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Tax Deductible Medical Expenses

Medical Expenses are any cost incurred in the prevention or treatment of injury or disease. This includes health and dental insurance premiums, doctor and hospital visits, co-pays, prescription and over-the-counter drugs, glasses and contacts, crutches and wheelchairs, just to name a few. Below are some of the most commonly asked questions about medical expenses are answered by the Experts.

If a person’s elderly parent needs to be moved, can the moving expenses be deducted on any part of their taxes?

In most cases it would be important to evaluate each situation individually in order to find out whether the expenses go along with the guidelines of the tax benefit provision. However, since transportation costs are already listed as deductible, if the person can prove that leaving their parent alone and that home nursing where she was living was not an option, then the move could be deducted as a medical expense.

Are medical expenses for a pet tax deductible?

Typically the Internal Revenue Service (IRS) will not allow deductions of any kind for family pets. However, there would be exceptions if a person breeds the animals or uses them in an income producing capacity. Also, special needs animals, such as seeing-eye-dogs should be eligible for a medical deduction.

Could a person deduct medical expenses that they pay for their child, which lives in a resident group home, and is currently receiving Social Security Disability payments?

In most cases, in order to deduct medical expenses, the child must either be a dependent, or a person that would be their dependent except for the fact that they make more than the exemption amount of $3,650, not counting Social Security Disability payments. Therefore, if the person’s child does not live with them, in order for the child to be a dependent the parent would need to pay more than ½ of the cost of the child’s support.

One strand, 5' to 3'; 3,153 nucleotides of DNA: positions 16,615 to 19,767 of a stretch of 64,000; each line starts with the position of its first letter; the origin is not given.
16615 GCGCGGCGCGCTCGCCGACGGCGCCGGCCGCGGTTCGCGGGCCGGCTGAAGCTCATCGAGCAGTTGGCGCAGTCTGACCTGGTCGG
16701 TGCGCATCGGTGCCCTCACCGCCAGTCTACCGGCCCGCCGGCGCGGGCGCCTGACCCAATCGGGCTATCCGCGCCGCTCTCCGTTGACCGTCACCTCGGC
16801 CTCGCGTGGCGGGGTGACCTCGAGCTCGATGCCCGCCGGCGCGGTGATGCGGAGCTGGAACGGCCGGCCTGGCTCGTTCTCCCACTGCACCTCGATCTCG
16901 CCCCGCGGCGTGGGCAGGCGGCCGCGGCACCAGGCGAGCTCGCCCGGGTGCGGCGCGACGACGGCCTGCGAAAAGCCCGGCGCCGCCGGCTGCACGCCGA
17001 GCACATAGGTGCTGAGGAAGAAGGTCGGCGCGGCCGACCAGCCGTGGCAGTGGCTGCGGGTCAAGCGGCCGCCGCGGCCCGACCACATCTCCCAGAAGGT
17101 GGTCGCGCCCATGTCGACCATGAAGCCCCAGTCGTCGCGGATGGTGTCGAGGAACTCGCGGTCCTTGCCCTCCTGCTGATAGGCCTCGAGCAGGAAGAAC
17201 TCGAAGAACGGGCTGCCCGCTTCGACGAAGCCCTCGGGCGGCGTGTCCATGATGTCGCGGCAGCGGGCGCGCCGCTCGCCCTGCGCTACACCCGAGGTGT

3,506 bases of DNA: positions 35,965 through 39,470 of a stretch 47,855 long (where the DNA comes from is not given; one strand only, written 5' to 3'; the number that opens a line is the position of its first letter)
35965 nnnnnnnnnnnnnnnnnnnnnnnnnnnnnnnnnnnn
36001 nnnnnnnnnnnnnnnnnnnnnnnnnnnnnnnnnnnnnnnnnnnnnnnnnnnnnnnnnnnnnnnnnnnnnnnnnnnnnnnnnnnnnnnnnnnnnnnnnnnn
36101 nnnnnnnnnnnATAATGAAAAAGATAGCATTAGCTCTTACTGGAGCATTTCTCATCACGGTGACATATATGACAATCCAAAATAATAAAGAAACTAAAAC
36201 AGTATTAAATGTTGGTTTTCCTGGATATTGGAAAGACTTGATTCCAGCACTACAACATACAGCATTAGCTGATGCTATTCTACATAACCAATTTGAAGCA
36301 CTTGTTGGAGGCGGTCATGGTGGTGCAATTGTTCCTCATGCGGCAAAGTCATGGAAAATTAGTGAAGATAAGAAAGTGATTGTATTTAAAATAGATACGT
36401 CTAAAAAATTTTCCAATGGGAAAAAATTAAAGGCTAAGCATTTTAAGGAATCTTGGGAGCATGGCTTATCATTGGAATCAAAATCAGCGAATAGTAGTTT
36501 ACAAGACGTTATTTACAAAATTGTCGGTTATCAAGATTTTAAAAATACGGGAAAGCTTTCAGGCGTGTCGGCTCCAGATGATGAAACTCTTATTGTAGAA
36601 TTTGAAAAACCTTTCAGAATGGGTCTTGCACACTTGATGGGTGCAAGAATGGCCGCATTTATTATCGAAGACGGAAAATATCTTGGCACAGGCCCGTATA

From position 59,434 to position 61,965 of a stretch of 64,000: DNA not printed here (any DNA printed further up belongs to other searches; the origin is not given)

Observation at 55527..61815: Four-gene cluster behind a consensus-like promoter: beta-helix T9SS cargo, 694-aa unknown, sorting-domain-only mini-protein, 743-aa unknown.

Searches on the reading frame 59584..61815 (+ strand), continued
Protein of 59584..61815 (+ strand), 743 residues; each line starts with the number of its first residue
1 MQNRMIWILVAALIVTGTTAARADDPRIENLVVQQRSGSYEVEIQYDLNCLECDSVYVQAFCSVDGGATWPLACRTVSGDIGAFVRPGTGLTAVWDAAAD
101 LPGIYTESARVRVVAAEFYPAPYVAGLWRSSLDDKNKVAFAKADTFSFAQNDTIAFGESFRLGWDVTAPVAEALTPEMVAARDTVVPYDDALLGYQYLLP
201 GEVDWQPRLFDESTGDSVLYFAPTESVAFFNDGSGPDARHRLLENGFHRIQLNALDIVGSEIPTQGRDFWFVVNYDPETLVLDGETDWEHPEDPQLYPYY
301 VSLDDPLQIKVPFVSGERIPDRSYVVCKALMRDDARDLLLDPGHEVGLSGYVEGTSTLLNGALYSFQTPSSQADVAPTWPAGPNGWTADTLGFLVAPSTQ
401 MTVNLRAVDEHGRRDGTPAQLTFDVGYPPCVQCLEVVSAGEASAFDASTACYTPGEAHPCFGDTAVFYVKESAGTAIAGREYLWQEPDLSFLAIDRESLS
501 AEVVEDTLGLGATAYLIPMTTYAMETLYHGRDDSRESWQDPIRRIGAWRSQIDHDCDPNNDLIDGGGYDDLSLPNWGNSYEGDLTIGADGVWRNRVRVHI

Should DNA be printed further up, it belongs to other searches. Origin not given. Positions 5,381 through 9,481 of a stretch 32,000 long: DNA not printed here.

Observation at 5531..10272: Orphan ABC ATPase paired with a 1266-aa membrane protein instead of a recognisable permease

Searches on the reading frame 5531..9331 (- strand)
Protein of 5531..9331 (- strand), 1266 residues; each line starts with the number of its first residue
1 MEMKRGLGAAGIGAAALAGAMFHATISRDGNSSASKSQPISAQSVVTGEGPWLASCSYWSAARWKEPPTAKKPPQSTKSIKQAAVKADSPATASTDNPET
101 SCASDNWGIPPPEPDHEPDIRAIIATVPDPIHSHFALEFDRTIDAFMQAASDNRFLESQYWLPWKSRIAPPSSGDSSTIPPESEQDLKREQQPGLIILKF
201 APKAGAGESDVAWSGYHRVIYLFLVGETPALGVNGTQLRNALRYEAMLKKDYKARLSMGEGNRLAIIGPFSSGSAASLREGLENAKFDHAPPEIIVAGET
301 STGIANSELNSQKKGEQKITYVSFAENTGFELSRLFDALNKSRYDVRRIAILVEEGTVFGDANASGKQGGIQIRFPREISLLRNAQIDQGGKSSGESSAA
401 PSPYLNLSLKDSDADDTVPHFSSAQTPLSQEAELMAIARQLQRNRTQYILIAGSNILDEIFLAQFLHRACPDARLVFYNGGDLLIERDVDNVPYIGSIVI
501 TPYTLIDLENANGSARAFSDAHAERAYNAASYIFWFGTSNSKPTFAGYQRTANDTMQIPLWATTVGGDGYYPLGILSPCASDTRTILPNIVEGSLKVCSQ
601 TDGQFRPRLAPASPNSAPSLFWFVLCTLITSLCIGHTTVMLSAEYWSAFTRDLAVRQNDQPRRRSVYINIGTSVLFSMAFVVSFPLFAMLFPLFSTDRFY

Could a person claim their child’s medical expenses and insurance, (that was paid for out of their pocket), on their taxes?

Most generally, if the child is a dependent the parent may claim any medical expenses on their Schedule A, and also should be able to deduct any amounts out of pocket that they were not reimbursed by the insurance company and health insurance premiums.

When medical expenses are incurred in 2010, but weren’t paid until 2011, would they be claimed on the 2010 or 2011 tax return?

Typically, the instructions for Schedule A would advise that a person could claim the expenses either when they incurred or when they paid them. Therefore, the individual could pick whichever year they prefer in a case such as this one.

Medical expenses can be a huge burden on an individual or family, and can lead to financial distress and even bankruptcy. Insurance can help, but group health insurance coverage is seldom deductable on a person’s taxes, those who itemize their deductions are generally eligible to claim any medical expenses on Schedule A. However, only those expenses that exceed 7.5% of the taxpayer’s adjusted gross income can be deducted. The subject of medical expenses can bring up many questions, and who better to address these questions than the Experts.
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